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Changes in city cycling scene

The return of warm weather generally brings a rash of car-bicycle collisions in Guelph. And now there’s a new cycling master plan at city hall that could bring another sort of collision – between cycling advocates and residents of five streets where creation of bike lanes could eliminate their current on-street parking.
It’s a trade-off not everyone will like, if it’s approved by city council. But it’s hard to argue with the overall aim of the cycling master plan.
Since 2008, city hall has been trying to encourage a lot more transportation – as opposed to recreational – trips by bike. The 10-year aim is to triple such trips. To that end, city hall has almost doubled the kilometre total of Guelph’s bike lanes since 2009. Now city staff have come up with a cycling master plan that would create a continuous network of on-road and off-road lanes for travelling and commuting by bike.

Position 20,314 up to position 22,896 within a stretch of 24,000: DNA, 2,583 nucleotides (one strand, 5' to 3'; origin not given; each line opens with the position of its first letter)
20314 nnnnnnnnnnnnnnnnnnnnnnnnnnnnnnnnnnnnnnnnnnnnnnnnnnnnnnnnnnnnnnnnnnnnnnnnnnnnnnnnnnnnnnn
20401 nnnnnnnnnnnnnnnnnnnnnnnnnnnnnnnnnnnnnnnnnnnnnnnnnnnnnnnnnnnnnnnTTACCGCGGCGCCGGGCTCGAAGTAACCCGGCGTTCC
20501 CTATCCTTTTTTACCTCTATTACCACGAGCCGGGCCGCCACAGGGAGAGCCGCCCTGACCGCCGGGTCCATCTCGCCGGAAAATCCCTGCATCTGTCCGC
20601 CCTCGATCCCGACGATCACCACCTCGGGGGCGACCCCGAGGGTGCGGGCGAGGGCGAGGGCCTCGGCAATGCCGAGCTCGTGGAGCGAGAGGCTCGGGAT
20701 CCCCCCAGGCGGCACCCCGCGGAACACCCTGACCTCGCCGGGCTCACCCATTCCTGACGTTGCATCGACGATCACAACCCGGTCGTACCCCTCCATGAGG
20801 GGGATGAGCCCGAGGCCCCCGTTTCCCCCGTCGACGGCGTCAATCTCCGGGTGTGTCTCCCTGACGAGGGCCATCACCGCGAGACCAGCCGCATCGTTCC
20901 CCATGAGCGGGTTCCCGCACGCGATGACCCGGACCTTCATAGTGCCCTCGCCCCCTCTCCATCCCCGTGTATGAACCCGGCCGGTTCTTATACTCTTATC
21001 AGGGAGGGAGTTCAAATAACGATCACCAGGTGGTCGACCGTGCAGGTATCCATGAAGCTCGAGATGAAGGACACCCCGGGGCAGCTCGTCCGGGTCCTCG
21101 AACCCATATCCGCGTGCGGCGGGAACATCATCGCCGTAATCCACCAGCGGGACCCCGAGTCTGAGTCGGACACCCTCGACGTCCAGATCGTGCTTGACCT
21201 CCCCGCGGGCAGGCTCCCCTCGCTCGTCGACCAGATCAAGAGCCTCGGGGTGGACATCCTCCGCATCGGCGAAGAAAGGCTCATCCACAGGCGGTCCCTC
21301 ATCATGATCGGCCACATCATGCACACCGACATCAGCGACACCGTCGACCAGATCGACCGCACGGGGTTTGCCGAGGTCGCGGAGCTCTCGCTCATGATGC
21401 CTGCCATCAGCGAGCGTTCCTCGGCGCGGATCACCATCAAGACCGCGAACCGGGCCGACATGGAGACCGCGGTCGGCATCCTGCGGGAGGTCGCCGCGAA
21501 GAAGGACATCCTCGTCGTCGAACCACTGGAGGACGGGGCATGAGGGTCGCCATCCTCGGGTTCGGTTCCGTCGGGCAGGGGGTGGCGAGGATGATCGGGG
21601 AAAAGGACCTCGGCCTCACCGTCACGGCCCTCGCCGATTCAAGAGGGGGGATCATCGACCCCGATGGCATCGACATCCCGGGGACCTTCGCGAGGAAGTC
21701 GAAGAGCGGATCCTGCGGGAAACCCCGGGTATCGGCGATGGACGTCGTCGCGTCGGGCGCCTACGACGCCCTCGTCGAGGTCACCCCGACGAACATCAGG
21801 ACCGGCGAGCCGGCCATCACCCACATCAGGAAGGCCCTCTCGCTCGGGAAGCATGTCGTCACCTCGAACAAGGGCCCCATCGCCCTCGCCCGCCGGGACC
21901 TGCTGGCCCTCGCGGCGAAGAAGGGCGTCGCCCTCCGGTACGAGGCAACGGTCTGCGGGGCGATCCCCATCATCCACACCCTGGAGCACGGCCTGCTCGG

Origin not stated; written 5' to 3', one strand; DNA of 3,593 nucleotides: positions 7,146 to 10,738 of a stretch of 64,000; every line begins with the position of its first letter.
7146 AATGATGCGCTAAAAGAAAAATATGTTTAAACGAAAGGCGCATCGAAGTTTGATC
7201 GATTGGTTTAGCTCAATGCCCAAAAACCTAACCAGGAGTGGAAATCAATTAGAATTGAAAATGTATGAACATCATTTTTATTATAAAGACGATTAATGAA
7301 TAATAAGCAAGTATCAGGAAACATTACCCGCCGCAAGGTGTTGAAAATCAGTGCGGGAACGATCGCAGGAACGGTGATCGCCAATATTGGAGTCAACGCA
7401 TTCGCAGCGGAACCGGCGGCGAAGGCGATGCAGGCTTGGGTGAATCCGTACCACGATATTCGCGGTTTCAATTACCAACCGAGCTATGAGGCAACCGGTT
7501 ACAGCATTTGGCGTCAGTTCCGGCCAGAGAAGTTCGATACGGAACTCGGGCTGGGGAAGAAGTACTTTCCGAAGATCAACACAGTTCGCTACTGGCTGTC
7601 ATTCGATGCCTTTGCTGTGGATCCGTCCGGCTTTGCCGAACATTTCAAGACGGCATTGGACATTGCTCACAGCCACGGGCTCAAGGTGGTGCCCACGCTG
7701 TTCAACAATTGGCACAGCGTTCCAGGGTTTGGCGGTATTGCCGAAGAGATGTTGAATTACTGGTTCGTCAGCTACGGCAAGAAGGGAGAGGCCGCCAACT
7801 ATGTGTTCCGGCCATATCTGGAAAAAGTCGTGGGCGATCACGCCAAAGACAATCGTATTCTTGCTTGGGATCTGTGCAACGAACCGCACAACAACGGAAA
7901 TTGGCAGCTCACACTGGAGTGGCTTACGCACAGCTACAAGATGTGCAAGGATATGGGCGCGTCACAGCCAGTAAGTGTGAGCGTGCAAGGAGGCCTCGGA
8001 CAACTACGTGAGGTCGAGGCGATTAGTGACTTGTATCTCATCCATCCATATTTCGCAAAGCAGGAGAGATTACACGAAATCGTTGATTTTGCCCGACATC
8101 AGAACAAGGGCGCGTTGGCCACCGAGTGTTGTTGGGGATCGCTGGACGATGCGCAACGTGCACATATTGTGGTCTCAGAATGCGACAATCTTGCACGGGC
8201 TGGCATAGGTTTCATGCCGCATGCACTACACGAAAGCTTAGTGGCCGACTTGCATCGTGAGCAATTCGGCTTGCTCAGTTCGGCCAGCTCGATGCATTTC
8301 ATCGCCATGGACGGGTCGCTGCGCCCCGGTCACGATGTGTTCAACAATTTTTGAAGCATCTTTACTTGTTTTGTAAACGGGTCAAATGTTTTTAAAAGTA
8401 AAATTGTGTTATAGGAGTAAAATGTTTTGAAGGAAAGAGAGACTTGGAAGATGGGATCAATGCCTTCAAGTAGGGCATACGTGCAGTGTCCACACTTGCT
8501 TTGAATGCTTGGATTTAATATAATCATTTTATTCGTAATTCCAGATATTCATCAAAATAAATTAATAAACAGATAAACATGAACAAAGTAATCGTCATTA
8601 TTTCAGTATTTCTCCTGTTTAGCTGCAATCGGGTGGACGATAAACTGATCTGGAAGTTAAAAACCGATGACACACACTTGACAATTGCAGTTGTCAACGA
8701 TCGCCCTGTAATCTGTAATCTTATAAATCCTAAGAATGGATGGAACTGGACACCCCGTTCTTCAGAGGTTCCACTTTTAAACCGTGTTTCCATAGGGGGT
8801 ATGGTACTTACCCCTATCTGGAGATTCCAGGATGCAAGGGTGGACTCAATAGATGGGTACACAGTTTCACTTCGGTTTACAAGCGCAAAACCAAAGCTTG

This network would include: a lot more bike lanes created through restriping or widening of roads; specially marked lanes known as “sharrows” that would be used by both bikes and cars; and multi-use boulevard trails. The multi-use boulevard trails – 10 kilometres of them in all – are an interesting idea. They would give cyclists and pedestrians alike a way to travel safely along stretches of Woodlawn and Edinburgh roads that are now safe only for cars. As well, many local and collector roads would be signed as bike routes – without lane markings – to provide connections to bike lanes on the main  roads.
The cycling master plan also identifies 30 kilometres of primary trail within the city’s trails master plan that it says should be considered for commuter trails – to provide a continuous on-street and off-street cycling network for bike commuting. Council would need to look at the feasibility of this, including the costs of paving and maintaining these proposed commuter trails, says a city staff report that goes to a council committee meeting on Feb. 19.
And there’s more – the new report even talks about “end-of-trip facilities,” such as bike racks, bike shelters and locker/shower facilities.
Change can be challenging and it can be expensive, and there’s plenty of change proposed in this new report. But it could make travelling by bike between all parts of the city a more viable and safer option, and that has to be good.

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